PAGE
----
President Trump is acknowledging that there is ongoing interference in the 2020 election, but he says it is by the Democrats in Congress.
That is one of the takeaways from his and his legal team's response Saturday to the articles of impeachment on which he is being tried by the Senate beginning Tuesday (Jan. 21). That is not to be confused with the President's legal brief, which will go into greater detail on the charges and isn't due until Monday (Jan. 20).
According to sources close to the President's legal team, they are arguing that the impeachment proceeding is a dangerous attack on the American people and their fundamental right to freely choose their President.
They will call it a brazen and unlawful attempt to overthrow the 2016 election and interfere with the 2020 election, which they say is a highly partisan (translation: Democrats") obsession with impeachment that began before President Trump was elected.
They will argue that far from high crimes and misdemeanors, the articles don't allege any crime at all. They say the abuse of power article could do lasting damage to separation of powers becuase it threatens the President's assertion of a legitimate executive branch confidentiality interest, which they said cannot constitute obstruction of Congress.
The President's legal team will also argue that Democrats continued to move the linguistic target, from "extortion" and "bribery" (they did not mention "collusion") to "quid pro quo" and finally "abuse of power," with "quid pro quo" failing to make an appearance in the articles.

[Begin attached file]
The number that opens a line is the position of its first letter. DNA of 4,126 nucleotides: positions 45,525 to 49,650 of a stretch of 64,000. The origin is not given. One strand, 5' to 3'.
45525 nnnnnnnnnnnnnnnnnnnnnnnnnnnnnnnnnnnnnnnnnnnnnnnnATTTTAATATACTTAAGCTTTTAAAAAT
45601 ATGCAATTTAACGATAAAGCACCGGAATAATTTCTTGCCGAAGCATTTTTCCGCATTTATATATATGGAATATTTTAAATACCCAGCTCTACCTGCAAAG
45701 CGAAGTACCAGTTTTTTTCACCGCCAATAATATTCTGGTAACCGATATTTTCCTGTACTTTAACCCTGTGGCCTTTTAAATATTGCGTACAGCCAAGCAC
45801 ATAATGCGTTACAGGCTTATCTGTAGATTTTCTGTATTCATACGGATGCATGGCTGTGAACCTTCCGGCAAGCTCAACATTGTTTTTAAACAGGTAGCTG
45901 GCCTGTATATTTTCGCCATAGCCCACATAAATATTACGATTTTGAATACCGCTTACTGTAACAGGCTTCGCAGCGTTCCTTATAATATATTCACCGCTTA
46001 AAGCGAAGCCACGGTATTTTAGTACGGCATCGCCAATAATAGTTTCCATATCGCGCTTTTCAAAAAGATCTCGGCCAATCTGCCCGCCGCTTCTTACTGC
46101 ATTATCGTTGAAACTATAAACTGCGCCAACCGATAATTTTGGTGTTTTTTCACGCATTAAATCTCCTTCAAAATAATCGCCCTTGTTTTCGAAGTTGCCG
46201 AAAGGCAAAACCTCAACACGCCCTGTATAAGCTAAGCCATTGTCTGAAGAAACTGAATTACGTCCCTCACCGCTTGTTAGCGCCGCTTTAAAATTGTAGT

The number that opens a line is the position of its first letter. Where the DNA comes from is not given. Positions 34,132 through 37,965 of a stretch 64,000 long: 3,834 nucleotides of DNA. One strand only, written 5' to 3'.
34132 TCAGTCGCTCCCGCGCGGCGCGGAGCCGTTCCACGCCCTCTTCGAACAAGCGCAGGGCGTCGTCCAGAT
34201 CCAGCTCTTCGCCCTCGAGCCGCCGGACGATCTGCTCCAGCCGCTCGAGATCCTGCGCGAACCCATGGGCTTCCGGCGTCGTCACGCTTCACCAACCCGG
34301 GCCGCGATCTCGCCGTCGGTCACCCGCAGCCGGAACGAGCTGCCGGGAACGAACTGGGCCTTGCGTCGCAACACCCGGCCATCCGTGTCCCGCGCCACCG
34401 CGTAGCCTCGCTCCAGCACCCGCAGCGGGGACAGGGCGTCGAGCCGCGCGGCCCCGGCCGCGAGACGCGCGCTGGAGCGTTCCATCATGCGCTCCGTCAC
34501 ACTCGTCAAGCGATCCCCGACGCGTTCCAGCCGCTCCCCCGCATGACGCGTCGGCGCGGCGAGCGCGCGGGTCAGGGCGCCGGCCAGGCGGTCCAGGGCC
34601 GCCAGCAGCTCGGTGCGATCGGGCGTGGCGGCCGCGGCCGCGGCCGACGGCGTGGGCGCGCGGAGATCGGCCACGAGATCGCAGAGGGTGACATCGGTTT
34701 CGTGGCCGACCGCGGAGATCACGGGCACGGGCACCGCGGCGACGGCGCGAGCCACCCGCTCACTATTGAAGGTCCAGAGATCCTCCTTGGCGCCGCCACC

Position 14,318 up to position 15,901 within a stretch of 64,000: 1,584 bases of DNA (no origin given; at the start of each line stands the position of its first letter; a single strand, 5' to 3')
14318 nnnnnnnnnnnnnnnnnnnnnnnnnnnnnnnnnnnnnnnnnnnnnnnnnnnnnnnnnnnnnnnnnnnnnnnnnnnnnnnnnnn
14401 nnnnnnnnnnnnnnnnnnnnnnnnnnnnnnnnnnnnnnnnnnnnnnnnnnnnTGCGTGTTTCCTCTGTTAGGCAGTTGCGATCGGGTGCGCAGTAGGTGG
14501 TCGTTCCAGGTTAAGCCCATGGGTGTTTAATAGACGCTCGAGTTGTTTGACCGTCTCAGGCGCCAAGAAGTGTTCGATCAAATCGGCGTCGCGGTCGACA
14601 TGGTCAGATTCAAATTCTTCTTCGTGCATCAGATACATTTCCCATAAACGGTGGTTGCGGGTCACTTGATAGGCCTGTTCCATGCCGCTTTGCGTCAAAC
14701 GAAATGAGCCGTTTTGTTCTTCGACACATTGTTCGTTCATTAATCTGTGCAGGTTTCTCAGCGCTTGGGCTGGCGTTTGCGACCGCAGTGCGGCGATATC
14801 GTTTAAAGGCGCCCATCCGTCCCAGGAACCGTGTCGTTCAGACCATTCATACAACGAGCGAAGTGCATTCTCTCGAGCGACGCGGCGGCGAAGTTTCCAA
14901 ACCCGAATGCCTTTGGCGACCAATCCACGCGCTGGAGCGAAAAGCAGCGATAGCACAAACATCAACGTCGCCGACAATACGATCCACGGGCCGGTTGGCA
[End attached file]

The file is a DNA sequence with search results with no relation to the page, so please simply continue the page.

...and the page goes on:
They will also go to process issues, saying that the House impeachment process was fundamentally flawed and illegitimate because it denied the President basic rights to counsel, to cross examine witnesses and to present evidence. They will argue that the President responded appropriate to all those subpoenas he didn't provide information for, which was to point out their constitutional defects.
Asked about the Government Accountability Office report that concluded the GAO violated the law in holding up Ukraine aid for political purposes, they said that, first, that was not part of the articles of impeachment and, second, that the GAO just appeared to be asserting itself into the news cycle and that they had had to go back and change rulings in the past and that "it went after" Bill Clinton and Barack Obama and George W. Bush and the media hadn't reported that--they did not elaborate.
In any event, they said, the President did nothing wrong.
The White House has confirmed the President's legal team, led by counsel to the President Pat A. Cipollone and Jay Alan Sekulow.
Joining them are Kenneth Starr, former Solicitor General, former Judge of the United States Court of Appeals for the District of Columbia Circuit, and former independent counsel; Alan Dershowitz, Felix Frankfurter Professor of Law, Emeritus, Harvard Law School; Pam Bondi, special advisor to the President and former attorney general of Florida; Jane Serene Raskin, private counsel to the President; Eric D. Herschmann, Kasowitz, Benson, Torres LLP; Robert Ray, partner, Thompson and Knight, LLP, and former independent counsel.
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Contributing editor John Eggerton has been an editor and/or writer on media regulation, legislation and policy for over four decades, including covering the FCC, FTC, Congress, the major media trade associations, and the federal courts. In addition to Multichannel News and Broadcasting + Cable, his work has appeared in Radio World, TV Technology, TV Fax, This Week in Consumer Electronics, Variety and the Encyclopedia Britannica.